One of the most common questions we get asked for construction of an Oak Frame Garage is “What is the difference between Seasoned Oak, Green Oak & Air Dried Oak?”
The term ‘Green’ has nothing to do with the colour of the oak nor does it reflect the colour that the oak will turn eventually. Green Oak refers to unseasoned sawn timber, usually fell within 3-18 months with a moisture content of roughly 30-80%. As a result of the high moisture content, when the oak dries out, it shrinks, moves and splits, making it hard to use anywhere close to glass. But brilliant to use in the construction of an oak frame garage, garden room or gazebo adding real character to the final finish.
Air Dried Oak
Air Dried Oak has been cut to size and left to dry naturally. However, it is common that they do not dry out completely. The benefit of using air dried oak means that during the drying out process, the majority of movement has already taken place and therefore less splitting and movement will occur once installed making this the perfect oak to use in sensitive areas where any movement could be inconvenient.
Seasoned Oak is usually cut into boards, and stacked, separated with small battens allowing the timber to breath over a period of time, the moisture content is to be reduces to roughly 13%, making it much more suitable for window and door frame construction and roof rafters. It takes on average, 1 year per 25mm to season properly. During this slow seasoning process, the oak will stay relatively flat and straight, and protected at all times from rain. Seasoned oak, reduces movement and allows glazing methods such as those used in the construction of Orangeries, porches and Garden Rooms. For more information on which oak is suitable for your project get in touch with one of our friendly team today – Contact Us
Oak has always been the choice timber for any wooden structure mainly for its strength and durability evident its character that is left for generations to come. A common question posed to us is what aftercare and maintenance is required with an oak frame garage so here is our guide to aftercare and maintenance.
What are the black marks on an oak frame and what is the best way to remove them?
Naturally your oak frame may get a little dirty during and after the installation process. Also, due to the moisture content of green oak, you may also notice natural tannins which cause black stains to appear on the oak in certain areas. This is a natural process and the recommend way that these marks are can be removed is with using an oxalic acid solution.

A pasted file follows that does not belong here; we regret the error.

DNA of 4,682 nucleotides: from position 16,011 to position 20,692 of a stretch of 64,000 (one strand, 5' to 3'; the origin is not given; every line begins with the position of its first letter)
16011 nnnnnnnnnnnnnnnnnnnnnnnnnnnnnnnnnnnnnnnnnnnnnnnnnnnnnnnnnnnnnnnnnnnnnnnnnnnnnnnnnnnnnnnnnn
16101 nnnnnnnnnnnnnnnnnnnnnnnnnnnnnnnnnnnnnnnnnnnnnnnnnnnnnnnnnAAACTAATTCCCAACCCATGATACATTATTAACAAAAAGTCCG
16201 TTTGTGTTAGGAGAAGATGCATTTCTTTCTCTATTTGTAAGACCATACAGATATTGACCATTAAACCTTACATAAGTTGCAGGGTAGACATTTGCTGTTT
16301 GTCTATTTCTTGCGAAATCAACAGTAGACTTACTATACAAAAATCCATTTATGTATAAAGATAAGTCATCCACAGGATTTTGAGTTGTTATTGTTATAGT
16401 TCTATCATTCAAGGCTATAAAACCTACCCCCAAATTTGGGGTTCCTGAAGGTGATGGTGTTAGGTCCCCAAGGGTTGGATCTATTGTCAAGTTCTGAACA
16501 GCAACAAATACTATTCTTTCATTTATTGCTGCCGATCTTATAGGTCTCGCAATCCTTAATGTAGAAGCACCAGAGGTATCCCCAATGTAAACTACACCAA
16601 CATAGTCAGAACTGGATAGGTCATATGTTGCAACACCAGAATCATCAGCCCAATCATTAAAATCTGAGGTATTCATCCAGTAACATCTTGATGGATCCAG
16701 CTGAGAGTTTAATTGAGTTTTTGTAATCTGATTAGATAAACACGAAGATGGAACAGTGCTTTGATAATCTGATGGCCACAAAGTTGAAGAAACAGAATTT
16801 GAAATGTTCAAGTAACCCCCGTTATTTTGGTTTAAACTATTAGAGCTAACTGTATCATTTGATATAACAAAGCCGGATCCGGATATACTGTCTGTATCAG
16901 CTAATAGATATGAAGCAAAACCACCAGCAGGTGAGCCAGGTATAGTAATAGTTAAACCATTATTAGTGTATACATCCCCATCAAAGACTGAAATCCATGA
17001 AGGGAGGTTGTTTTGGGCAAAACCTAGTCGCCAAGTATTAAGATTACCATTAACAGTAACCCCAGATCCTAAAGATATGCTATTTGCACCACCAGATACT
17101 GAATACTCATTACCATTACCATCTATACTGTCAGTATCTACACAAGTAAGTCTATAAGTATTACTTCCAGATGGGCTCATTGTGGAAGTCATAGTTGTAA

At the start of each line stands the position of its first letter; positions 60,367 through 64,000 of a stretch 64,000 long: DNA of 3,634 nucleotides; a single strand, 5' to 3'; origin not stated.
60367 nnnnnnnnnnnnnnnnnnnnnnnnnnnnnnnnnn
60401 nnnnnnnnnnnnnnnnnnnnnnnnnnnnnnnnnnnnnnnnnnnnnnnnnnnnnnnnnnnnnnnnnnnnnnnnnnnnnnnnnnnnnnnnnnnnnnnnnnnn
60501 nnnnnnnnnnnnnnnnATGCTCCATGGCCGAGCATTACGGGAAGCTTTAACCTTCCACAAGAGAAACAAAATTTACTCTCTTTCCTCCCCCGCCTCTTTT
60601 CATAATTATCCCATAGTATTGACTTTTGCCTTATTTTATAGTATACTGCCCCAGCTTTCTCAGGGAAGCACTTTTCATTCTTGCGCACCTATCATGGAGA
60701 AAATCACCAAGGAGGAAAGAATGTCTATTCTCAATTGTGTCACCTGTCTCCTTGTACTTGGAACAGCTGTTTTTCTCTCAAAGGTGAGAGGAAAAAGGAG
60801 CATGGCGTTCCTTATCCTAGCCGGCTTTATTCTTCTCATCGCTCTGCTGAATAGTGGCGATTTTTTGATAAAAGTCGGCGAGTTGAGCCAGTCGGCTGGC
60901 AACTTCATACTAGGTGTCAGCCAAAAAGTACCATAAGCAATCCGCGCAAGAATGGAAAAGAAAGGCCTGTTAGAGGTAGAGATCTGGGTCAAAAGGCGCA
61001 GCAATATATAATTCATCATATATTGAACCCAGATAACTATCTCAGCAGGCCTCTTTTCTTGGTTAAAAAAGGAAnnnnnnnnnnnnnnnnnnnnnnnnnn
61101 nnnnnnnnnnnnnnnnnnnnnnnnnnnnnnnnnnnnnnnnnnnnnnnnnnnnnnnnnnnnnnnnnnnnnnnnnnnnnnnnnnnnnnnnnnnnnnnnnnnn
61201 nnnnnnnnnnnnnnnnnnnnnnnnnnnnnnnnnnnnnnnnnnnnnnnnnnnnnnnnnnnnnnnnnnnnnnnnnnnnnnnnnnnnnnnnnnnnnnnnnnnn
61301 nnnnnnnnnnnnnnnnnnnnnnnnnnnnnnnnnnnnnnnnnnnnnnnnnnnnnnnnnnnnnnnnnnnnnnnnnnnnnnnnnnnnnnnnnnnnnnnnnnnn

Do you recommend treating my oak frame?
Again a common question but we always say there are no specific requirement for any maintenance of the oak frame itself. The natural sunlight on the frame over time will turn the frame to a silvery grey. Depending on your preference, the original, lighter colour can be retained if the wood is treated or sealed before it is exposed to the elements. One thing to be mindful of is once you start to treat the frame this will require ongoing maintenance yearly.
We would always recommend that you choose a test area first to make sure you are happy with the end result.
Will the oak move over time?
It is vital to remember that oak is an organic material and will settle in its own unique way – as the oak releases its moisture and dries it changes the way it looks and characteristics. The more it dries the lighter and stronger it gets. The way our buildings are designed means that as the timber dries the joints lock together to increase that strength. As the frame settles it will create its own unique splits or shakes which are normal and part of the settling process, more importantly part it really shows off the charm of an organic structure.
In this ever-evolving situation, we wanted to take time to reassure you that our Sales, Technical and Drawing departments are currently working remotely, staying safe but are also still fully operational.
Our phone lines and email service remain open and we are still available to discuss your future bespoke oak frame projects with you.